Tireless visitors lead tornado clean-up

DUNROBIN – “I forgot how bad the mosquitoes were,” Christiane Stieber says, combing the fields for tornado debris in Dunrobin yesterday (June 2) not 100 metres from the pile of rubble that used to be the family home for 35 years.

She’s one of a small group of volunteers who agreed to come out on a damp, buggy Sunday and help search overgrown fields, bush and forest, cleaning up dangerous debris such as tin and boards, many with nails protruding, as well as keeping an eye out for lost items that might be returned to their pre-tornado owners.

Leo Muldoon hauls away about a quarter of the debris volunteers picked up on Sunday. Courtesy Ruth Sirman
Leo Muldoon hauls away about a quarter of the debris volunteers picked up on Sunday. Courtesy Ruth Sirman

It was another tornado clean-up event organized by Ruth Sirman. She’s organized dozens of volunteer tornado clean-ups since last October, shortly after the Sept. 21 tornado struck. The Friday afternoon tornado destroyed dozens of homes, farms and buildings from south of Antrim all the way to Dunrobin – scattering debris and personal items across the ward. Sirman doesn’t know how many of these clean-ups she has organized – she wasn’t worried about keeping track.

“We started searching back in October,” Sirman told West Carleton Online from the mosquito-filled field yesterday. “We were looking for retrievable items and trying to make sure we could return items to those who lost them. We soon learned it was much bigger than that.”

Sirman and/or her volunteers could be found with their little booth of lost items at the regular tornado-recovery meetings at the West Carleton Community Complex, or at the Dunrobin Winter Carnival, anywhere groups of tornado-affected might gather.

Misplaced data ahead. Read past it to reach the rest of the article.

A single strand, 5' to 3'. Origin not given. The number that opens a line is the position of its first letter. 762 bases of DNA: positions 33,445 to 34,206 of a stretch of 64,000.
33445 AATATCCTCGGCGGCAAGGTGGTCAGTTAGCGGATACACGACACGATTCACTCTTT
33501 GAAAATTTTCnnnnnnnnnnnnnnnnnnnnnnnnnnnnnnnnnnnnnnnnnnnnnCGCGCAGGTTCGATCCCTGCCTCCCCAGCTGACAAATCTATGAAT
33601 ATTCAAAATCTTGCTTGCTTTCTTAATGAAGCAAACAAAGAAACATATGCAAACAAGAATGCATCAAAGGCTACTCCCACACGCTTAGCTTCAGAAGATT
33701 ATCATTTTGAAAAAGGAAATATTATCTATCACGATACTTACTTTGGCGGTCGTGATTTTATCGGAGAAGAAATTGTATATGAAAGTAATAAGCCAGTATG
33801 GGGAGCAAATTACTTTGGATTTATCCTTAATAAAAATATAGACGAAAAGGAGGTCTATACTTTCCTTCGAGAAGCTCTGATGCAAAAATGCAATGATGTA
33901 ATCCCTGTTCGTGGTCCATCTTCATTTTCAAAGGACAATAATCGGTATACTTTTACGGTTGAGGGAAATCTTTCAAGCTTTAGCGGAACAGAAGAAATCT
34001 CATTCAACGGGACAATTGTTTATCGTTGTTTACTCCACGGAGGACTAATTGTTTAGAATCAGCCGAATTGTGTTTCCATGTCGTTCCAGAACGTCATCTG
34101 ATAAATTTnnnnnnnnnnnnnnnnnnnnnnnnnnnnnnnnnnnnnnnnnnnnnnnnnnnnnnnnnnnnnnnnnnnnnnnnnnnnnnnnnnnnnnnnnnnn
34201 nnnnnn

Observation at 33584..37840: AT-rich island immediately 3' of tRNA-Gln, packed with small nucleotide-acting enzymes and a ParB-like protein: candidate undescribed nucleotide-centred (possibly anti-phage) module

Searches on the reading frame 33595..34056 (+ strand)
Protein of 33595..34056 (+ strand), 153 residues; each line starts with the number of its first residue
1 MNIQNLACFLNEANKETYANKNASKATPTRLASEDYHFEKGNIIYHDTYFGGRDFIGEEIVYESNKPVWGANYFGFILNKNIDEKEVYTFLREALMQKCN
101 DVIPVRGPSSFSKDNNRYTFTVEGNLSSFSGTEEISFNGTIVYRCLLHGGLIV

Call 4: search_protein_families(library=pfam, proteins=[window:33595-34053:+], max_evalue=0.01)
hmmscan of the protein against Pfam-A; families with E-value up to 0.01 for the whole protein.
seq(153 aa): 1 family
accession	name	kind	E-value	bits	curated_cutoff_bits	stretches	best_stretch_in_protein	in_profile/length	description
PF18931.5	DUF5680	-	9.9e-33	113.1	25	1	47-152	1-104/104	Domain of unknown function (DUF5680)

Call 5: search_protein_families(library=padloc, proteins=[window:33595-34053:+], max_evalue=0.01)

The rest of the time, they were searching.

“We had great success at Todd (Nicholson’s) Rebuilding Through Sport event at West Carleton Secondary School,” Sirman said. “I didn’t grow up here. I don’t know these people. The students were amazing. They would say, I know this person’s sister, or I know that person. Teachers would recognize students they had taught.”

That’s right. Sirman isn’t from West Carleton. If you are a Facebook user in West Carleton, you could be forgiven for thinking Sirman was a life-long resident who grew up to be a community leader in Ward 5. She is often involved in Facebook group conversation that revolves around disasters in West Carleton. Offering advice based on experience (she is the owner of CanMediate International), sharing details of what she’s seen and found, and of course, planning out the next search mission. But she’s from Bells Corners. She headed out to Dunrobin shortly after the tornado struck.

“I thought I would drop some coffee off the weekend after,” Sirman said. “I said, I can do that, that’s not that hard. I met (MP) Karen McCrimmon. She said she was really glad I was here. I though I could donate the afternoon. We didn’t get the job done.”

Last year, before the snow landed, Sirman and the team of volunteers were just searching for lost items. This year the team has added clean-up to their duties. Sometimes that involved getting in to some pretty tricky areas, even needing kayaks and dredging through swamps. They also have used drone footage to help them locate trouble spots well off the beaten path.

“We’ve found stuff in perfect condition,” Sirman said. “We found stuff from the Heart and Soul that sill had the price tags on it. We found one of Julie Delahunt’s business cards (Dunrobin Meat and Grocery). We’ve found photos, clothing, documents, jewelry, keys, money.”